Why Is Sammy’s House So Special?

Conventional wisdom tells us to look toward the most accomplished among us for inspiration, motivation, and life lessons. We are seemingly obsessed by those who have “made it” and what they had to do to get “there.” How did they get to that “level”? How did they make so much money? Or more recently, how did they get so many “likes”?

It is also common practice for many to be influenced by the most physically attractive among us. We give a lot of attention to those who haven’t done anything other than simply be born with attributes that our culture finds appealing.

And as a result of conventional thinking and common practice, many of us are missing something really important. We are missing the opportunity to learn from some of the most special teachers on the planet. I was missing it too until I met Melissa.

I’ve told the story before in a prior article and in a TED talk, but when I met this amazing six-year old girl with cerebral palsy I didn’t know the impact this teacher would have on the rest of my life. She opened my eyes to something I hadn’t seen before. This little girl in a wheelchair was more powerful than most people I’d ever met.

Perhaps the world’s most special teachers are those who have had to face the biggest challenges and those who don’t get the societal benefits of looking like professional models as they do it.

When I first learned about Sammy’s House is Austin, Texas, I was struck by their mission to serve and support families of the most challenged kids in the special needs community. From care for infants and preschoolers, to grade school summer classes, to continuing education and support for parents whose divorce rate skyrockets due the unique stresses of a special needs child, founder Isabel Huerta and her amazing team work miracles every day.

When visiting Sammy’s House, I learned that the staff designed each class such that 75% of the kids have two and three levels of major challenges and 25% of the kids are typically developing peers. Why? Because the staff has learned that the 75% will actually push themselves harder to get closer to the performance of the 25% with a “reverse inclusion” model, while the 25% benefit from an optimized learning environment. Amazing. And while all the kids learn from Sammy’s outstanding staff, the staff was clearly learning from all the kids as well. It aligned with everything that Melissa had taught me.

And it became a no-brainer for me to donate 100% of all author proceeds from my book Be Chief, in honor of Melissa, to such a special place that supports such special people.

I also encourage you to consider three choices:

  1. Buy a bunch of books to help your network become more powerful as you help Sammy’s House.
  2. Make a personal donation to Sammy’s House to support their important work.
  3. Hold a local fundraiser to raise money and visibility for Sammy’s House.

Wouldn’t it be great if we followed Isabel Huerta’s dream as many followed Danny Thomas’ dream that started years ago at St. Jude’s? Who knew then that St. Jude’s would grow into an iconic institution supporting kids with cancer, and their families, with fundraisers across the country. Why not Sammy’s House, too?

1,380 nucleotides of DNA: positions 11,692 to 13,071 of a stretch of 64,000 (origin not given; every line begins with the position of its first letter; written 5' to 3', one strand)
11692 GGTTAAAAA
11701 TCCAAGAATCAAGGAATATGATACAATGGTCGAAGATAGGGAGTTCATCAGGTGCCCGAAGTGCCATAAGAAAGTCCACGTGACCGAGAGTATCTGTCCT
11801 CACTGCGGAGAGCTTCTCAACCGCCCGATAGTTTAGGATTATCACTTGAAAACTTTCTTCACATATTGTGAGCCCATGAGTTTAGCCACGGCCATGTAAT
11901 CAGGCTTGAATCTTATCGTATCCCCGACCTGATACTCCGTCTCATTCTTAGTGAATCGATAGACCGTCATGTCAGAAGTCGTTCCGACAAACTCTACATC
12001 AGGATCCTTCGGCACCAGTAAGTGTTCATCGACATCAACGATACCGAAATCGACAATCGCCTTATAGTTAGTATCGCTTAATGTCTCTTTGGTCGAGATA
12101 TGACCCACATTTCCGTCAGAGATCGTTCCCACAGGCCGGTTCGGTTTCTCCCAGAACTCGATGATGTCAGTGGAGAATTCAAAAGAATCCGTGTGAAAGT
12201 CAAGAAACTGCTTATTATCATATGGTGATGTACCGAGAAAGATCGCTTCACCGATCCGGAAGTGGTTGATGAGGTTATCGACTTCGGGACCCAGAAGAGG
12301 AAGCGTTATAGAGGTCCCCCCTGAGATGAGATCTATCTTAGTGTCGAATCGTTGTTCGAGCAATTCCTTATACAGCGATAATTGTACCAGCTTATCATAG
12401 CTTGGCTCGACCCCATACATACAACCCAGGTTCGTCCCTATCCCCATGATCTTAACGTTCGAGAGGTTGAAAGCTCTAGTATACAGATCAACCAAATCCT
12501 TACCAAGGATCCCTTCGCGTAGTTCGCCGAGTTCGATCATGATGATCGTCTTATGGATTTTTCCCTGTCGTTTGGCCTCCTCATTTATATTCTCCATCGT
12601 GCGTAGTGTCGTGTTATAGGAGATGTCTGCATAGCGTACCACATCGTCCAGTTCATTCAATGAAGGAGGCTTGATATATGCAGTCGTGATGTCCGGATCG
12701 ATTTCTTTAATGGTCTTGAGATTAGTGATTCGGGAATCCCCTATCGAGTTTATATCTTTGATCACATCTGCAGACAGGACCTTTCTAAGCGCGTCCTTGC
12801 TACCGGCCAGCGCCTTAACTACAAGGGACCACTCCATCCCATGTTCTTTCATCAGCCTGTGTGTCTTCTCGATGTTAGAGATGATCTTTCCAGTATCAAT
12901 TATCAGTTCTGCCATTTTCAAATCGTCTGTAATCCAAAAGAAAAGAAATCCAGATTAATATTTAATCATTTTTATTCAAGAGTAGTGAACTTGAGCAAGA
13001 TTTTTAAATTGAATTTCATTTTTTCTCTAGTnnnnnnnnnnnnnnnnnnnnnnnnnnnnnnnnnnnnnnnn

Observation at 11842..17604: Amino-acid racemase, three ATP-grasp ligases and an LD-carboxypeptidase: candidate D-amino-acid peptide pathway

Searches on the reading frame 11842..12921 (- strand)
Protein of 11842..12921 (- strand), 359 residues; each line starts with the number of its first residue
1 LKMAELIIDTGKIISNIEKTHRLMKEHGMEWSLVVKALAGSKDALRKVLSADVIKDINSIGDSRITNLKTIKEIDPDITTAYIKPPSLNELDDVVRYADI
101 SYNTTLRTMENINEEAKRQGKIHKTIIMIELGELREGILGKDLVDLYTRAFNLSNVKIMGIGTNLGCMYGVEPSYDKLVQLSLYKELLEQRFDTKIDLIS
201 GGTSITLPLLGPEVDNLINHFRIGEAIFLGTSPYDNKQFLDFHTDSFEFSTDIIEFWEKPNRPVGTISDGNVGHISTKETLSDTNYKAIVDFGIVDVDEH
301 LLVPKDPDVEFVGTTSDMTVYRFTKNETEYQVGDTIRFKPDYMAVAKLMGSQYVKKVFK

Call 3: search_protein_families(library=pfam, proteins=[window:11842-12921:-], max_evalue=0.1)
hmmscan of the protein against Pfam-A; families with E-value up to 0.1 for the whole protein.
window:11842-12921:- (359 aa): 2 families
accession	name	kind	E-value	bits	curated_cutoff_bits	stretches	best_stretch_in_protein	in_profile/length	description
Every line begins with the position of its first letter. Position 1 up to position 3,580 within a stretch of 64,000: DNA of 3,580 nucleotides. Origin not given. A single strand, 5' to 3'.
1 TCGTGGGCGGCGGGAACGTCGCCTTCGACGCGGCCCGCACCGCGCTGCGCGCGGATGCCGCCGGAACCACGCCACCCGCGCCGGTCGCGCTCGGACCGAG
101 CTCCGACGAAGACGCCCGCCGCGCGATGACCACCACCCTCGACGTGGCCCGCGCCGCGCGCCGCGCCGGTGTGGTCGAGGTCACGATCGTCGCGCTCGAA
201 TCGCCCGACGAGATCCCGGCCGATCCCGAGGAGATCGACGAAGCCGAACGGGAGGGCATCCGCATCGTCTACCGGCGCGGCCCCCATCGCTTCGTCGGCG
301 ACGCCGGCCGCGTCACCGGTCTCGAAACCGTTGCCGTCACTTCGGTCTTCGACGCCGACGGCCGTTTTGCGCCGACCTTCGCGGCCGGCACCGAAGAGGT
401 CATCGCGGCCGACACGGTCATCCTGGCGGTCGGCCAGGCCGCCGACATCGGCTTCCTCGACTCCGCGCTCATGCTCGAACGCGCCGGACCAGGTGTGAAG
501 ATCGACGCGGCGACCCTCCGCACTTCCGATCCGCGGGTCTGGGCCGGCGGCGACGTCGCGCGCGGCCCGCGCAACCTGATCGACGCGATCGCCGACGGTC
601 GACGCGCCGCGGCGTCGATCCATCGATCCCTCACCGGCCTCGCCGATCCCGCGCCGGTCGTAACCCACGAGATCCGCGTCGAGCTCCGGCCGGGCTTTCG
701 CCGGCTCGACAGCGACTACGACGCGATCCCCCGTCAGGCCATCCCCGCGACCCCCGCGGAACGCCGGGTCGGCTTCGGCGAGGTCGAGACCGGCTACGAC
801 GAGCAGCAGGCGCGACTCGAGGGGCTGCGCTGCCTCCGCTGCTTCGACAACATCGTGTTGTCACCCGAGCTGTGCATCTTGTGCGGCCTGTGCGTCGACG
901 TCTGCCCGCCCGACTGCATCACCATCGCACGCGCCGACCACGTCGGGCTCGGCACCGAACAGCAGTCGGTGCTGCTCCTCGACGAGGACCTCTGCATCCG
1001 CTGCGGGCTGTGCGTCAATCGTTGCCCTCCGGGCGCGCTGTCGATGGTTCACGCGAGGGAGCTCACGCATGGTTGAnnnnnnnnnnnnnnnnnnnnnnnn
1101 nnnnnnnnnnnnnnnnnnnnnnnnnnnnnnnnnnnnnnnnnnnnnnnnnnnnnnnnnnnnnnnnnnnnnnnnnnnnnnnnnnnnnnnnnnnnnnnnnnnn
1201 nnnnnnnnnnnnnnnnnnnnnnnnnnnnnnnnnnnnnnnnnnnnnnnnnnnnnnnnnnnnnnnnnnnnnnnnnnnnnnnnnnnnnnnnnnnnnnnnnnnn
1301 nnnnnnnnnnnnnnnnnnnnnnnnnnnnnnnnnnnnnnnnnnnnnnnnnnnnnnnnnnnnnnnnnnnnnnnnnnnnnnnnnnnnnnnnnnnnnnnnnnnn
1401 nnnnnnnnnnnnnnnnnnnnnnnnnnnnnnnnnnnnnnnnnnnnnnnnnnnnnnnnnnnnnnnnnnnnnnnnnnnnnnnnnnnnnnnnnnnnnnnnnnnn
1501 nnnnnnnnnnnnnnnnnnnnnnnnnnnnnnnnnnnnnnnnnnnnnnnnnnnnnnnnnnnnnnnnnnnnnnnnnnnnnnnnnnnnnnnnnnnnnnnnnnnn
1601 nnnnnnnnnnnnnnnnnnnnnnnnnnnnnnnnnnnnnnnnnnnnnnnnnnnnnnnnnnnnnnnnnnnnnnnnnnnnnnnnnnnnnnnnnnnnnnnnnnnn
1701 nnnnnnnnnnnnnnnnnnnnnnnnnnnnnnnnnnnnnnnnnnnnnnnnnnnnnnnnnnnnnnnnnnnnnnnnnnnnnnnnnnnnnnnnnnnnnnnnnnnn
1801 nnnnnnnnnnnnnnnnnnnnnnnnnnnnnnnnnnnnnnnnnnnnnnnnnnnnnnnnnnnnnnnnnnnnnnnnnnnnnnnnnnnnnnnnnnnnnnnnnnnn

In any event, I hope you consider rejecting conventional wisdom and common practice and perhaps thinking differently about those with special challenges and what they have to teach the rest of us.

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[One Response]

  1. Barbara Leatherwood | |

    My “whole Story ” is not known by most but it begins with a Cognitive test result that sends my son to Occupational Therapy ,Physical Therapy,Speech Therapy, and Special Education for his duration in school. Determined to not let him fall in the cracks of a complex world,I found and utilized every resource tool available to keep him moving forward,tuned in to what his learning style was and used it to teach him real world skills,but 20 years ago there was little to nothing available unless you created it yourself,so we did a lot of traveling and experiencing things and places,Watching Sports encouraged him to learn numbers and ABC’s. and colors ( Nascar,baseball etc..)
    Today ,he is a young man with a Servants heart and the brightest mind I have ever learned from.
    Our Challenges have mostly been a Society that doesn’t know how to interact or have the patience or tolerance to teach these bright minds , I have never raised him to think he had a disability so he never knew until he became a young man.
    He loves technology and learns facts really well, finding adequate employment has been a struggle and one day it occurred to me, I need help and he needs a job… so I have learned to implement him in my business.

    I am teaching him to look at himself through a different set of eyes and despite what the world says, He is Valued ! so the task is daunting at times but as I look back, all the sacrifices and all the tears could not be traded for what I see in this Young Man today.